Possible discussion questions: How would you explain the phrase “to sing the song of redeeming love” in your own words to a friend? What does it mean to have “an expanded soul”?

More thoughtful questions: Have you ever told Heavenly Father you were sorry for something you did or said in a prayer? How does it feel to review your actions and confess to God? Why is it important to have conversations with God and repent?

The Guaranteed Soul Assassins

Quote #2 (special-er)

Possible engagement tool: In your own words, tell the class something like, “Alma names THREE things that will keep us from feeling joy and what three topics he chose may surprise you. They’re not the typical Sunday School answers.”

Write on the board or say: #1 “I Am Special-er Than You.”

Note: “Pride” is a common, repeated sermon; sometimes, hearing the word tempts us to tune it out. But Alma refers to pride from an angle that’s hard to ignore or gloss over.

Note: read the first sentence only.

Deepen the Understanding

Possible engagement tool: Tell your class something like, “Elder Uchtdorf gave a stellar definition of pride in General Conference (Oct 2010) that matches Alma’s definition. He describes things we often see in one form or another.”

Bottom line: arrogance and self-importance are sneaky and rob the soul of well-being, of deeper joy, and ultimately cost us our exaltation.

Quote #3 (green-eyed monster)

Write on the board or say: #2 “The Green-eyed Monster”

Possible engagement tool: The phrase “green-eyed monster” was made famous by Shakespeare in two of his plays, “The Merchant of Venice” and “Othello” more than 400 years ago. It was used to describe envy and jealousy and has been a famous phrase ever since.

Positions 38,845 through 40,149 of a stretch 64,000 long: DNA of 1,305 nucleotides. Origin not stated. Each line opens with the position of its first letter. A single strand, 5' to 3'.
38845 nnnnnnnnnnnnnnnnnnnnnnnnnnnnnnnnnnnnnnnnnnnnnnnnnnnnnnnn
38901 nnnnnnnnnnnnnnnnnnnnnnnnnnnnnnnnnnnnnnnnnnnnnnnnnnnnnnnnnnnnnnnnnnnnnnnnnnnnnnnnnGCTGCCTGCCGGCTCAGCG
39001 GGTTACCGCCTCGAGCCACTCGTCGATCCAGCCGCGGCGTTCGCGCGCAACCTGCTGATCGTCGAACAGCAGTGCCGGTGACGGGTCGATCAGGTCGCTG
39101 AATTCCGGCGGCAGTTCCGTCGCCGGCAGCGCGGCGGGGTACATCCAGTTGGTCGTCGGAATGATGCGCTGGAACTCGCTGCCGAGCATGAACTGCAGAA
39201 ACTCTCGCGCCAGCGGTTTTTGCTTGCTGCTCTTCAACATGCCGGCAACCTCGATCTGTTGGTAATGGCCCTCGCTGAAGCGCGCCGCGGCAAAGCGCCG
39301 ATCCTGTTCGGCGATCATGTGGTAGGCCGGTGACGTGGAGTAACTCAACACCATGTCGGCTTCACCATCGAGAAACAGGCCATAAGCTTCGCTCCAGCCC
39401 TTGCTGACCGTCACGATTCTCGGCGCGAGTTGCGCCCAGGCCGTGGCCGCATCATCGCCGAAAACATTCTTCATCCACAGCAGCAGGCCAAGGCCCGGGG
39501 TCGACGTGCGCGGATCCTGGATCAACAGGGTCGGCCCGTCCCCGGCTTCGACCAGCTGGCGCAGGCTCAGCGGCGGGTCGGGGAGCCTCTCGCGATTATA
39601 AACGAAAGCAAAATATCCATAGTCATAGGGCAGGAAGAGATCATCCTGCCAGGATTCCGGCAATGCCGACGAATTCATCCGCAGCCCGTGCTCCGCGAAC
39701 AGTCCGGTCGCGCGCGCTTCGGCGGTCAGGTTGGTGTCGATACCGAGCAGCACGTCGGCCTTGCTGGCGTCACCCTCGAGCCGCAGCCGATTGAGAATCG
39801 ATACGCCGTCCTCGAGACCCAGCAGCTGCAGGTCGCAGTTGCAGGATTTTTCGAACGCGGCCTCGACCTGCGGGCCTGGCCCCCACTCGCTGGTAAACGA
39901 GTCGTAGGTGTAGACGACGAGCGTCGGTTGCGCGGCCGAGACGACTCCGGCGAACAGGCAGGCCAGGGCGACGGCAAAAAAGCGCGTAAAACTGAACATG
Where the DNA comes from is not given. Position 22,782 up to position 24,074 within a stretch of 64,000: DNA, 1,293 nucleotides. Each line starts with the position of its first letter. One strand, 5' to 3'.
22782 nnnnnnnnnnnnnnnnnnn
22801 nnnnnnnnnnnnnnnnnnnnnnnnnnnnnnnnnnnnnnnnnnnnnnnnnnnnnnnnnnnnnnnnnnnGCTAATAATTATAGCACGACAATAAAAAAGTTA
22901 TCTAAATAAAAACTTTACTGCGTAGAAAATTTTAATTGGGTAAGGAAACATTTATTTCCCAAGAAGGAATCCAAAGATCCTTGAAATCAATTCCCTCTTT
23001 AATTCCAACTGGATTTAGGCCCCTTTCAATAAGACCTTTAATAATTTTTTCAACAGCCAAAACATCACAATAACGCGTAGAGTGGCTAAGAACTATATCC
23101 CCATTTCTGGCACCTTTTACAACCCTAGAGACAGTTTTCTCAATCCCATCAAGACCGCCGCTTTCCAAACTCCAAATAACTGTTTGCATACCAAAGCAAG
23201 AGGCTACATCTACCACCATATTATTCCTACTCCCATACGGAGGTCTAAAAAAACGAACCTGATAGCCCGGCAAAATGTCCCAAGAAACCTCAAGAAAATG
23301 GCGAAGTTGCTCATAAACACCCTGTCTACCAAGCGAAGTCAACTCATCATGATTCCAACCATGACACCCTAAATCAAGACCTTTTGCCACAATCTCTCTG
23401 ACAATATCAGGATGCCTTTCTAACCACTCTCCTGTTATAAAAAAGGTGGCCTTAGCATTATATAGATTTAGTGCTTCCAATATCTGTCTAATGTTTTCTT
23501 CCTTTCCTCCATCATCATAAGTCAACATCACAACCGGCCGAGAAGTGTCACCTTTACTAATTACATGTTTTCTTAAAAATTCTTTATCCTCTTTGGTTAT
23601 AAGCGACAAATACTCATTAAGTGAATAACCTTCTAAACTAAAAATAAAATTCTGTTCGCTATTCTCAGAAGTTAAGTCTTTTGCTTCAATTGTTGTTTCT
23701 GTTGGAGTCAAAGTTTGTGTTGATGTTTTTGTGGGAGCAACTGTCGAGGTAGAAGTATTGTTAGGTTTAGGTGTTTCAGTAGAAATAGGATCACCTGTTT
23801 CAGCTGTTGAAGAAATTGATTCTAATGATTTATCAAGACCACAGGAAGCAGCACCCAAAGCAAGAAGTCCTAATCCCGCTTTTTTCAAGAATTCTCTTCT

Please note how Alma specifically calls out envy,

Deepen the Understanding

Jeffrey R. Holland gave a superb, modern description of envy’s chronic unhappiness in General Conference (April 2012). I call it the “Quart of Pickle Juice” parable.

Possible discussion questions: Why is it important to recognize what envy is and keep it out of your life? What happens to us when we get jealous? In what ways is envy the opposite of love? (Accept all reasonable answers – we’re not able to be happy for someone else and don’t rejoice in their good fortune. But love can help us be happy for others)

Quote #4 (talking smack)

Possible engagement tool: Share your personal awareness of yourself regarding gossip and talking about others. I would say something like this: “Alma’s #3 warning might be the one I need to think about and work on the most. At first, I said, “I don’t do that…then realized, “Oops, I do that.”

Possible activity: As we go through this activity, encourage the class to focus their thoughts and comments on their own actions. The words “mocking” and “persecutions” aren’t used a lot in our time; write the words on the board and have two people read the familiar, modern definitions below: